Actor Jeff Bridges has said he is being treated for lymphoma and his prognosis is good. The 70-year-old channeled his The Dude character from The Big Lebowski in a statement on social media about the diagnosis on Monday evening, tweeting New S**T has come to light. As the Dude would say.. New S**T has come to light. I have been diagnosed with Lymphoma. Although it is a serious disease, I feel fortunate that I have a great team of doctors and the prognosis is good. Im starting treatment and will keep you posted on my recovery. — Jeff Bridges (@TheJeffBridges) October 20, 2020 He said he understands the disease is serious. Lymphoma is a type of cancer that begins in the lymphatic system, the bodys disease-fighting network that includes the lymph nodes, spleen, thymus gland and bone marrow. The main types of lymphoma are Hodgkins lymphoma and non-Hodgkins lymphoma. Bridges expressed gratitude to his family, friends and medical team and promised to keep fans posted on his recovery. In a second tweet he reminded Americans to go vote. Bridges is a seven-time Oscar nominee known for his roles in Starman, True Grit, The Last Picture Show and many other films. He won an Academy Award in 2010 for Crazy Heart and was most recently nominated for playing a grizzled lawman in Hell or High Water. Bridges is son of actors Lloyd and Dorothy Bridges, who both died in 1998. The news of his illness was greeted with dismay by his fans. Hey 2020, leave Jeff Bridges out of this! — Travon Free (@Travon) October 20, 2020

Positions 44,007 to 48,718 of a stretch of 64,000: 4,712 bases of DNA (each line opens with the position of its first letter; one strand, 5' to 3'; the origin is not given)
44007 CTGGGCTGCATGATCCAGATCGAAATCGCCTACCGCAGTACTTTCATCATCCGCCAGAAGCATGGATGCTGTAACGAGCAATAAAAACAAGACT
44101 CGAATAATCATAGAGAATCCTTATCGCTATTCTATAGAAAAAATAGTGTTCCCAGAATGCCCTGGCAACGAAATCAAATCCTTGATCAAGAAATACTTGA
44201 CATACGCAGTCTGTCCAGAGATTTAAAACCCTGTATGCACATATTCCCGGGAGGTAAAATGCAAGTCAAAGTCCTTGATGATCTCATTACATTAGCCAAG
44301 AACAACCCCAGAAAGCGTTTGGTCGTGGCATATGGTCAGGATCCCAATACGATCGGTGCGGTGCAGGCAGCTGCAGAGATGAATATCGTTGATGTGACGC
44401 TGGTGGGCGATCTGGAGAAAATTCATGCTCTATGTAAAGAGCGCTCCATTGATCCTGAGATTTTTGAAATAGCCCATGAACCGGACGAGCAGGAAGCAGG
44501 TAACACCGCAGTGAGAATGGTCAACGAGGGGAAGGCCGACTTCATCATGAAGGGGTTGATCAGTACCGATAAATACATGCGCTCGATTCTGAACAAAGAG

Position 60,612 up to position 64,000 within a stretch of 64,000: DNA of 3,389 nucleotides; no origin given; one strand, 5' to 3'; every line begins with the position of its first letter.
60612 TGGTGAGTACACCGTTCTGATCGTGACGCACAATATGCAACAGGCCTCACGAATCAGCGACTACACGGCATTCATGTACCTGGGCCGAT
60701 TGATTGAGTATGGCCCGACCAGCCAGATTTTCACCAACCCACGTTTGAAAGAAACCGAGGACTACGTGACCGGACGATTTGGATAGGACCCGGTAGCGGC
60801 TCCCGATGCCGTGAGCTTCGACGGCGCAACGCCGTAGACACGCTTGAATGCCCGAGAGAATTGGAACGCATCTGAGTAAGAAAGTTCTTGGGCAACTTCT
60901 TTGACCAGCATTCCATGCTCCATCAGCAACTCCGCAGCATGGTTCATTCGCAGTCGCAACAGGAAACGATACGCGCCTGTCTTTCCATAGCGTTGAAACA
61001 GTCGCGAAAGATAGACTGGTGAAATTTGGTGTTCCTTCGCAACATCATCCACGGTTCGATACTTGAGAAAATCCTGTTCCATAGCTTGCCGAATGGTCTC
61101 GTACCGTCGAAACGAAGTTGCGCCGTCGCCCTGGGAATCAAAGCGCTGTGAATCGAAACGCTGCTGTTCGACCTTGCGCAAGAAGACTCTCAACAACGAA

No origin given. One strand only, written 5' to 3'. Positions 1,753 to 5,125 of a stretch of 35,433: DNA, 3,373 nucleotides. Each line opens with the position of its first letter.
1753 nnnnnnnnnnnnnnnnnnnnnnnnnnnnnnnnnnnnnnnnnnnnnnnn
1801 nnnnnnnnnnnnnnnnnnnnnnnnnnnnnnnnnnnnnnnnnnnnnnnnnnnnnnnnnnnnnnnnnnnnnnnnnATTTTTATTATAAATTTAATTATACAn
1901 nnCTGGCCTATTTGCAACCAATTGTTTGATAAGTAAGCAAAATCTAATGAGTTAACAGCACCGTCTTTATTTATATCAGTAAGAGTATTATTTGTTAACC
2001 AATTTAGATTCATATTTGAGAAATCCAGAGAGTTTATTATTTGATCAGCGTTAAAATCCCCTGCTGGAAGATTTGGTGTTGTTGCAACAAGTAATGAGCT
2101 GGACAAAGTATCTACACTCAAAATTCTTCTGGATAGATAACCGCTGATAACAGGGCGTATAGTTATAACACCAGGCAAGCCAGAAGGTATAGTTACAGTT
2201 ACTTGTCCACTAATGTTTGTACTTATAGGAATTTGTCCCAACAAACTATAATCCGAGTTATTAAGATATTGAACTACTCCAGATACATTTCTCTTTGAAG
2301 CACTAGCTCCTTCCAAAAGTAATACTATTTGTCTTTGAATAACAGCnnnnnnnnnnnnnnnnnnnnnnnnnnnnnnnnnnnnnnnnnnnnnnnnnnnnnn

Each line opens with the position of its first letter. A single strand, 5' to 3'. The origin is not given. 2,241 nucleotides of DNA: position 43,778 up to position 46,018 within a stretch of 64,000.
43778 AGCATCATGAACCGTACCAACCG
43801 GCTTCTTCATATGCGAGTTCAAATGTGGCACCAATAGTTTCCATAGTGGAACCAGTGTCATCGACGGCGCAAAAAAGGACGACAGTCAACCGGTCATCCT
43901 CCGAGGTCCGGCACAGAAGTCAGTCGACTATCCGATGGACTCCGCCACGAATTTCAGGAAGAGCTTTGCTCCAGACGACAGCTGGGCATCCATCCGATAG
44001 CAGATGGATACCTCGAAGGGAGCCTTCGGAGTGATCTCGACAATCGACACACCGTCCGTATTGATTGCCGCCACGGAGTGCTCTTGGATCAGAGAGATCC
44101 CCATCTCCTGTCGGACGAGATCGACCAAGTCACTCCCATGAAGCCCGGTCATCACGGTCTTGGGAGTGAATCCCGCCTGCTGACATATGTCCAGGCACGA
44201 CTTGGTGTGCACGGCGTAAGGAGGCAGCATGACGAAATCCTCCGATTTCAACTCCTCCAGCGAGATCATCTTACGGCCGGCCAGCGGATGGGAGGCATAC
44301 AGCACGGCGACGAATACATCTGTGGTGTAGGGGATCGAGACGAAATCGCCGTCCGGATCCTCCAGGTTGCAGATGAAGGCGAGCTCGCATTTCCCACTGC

Talking on the moon: Nasa and Nokia to install 4G on lunar surface - The Guardian
Move is part of US space agency’s plan to establish a long-term human presence on the moon by 2030
With competition among Earths telecoms providers as fierce as ever, equipment maker Nokia has announced its expansion into a new market, winning a deal to install the first cellular network on the moon. The Finnish equipment manufacturer said it was selected by Nasa to deploy an ultra-compact, low-power, space-hardened wireless 4G network on the lunar surface, as part of the US space agencys plan to establish a long-term human presence on the moon by 2030. The $14.1m contract, awarded to Nokias US subsidiary, is part of Nasas Artemis programme which aims to send the first woman, and next man, to the moon by 2024. The astronauts will begin carrying out detailed experiments and explorations which the agency hopes will help it develop its first human mission to Mars. Nokias network equipment will be installed remotely on the moons surface using a lunar hopper built by Intuitive Machines in late 2022, Nokia said. The network will self-configure upon deployment, the firm said in a statement, adding that the wireless technology will allow for vital command and control functions, remote control of lunar rovers, real-time navigation and streaming of high definition video. The 4G equipment can be updated to a super-fast 5G network in the future, Nokia said. In all, Nasa announced last week it would distribute $370m to 14 companies to supply Tipping Point technologies for its mission, which include robotics and new methods of harvesting the resources required for living on the moon, such as oxygen and energy sources. The bulk of the funding went to companies researching cryogenic propellants, freezing liquids used to fuel spacecraft. Among them, Elon Musks SpaceX received $53.2m for a demonstration of the transferring of ten metric tons of liquid oxygen between tanks on a starship vehicle, Nasa said.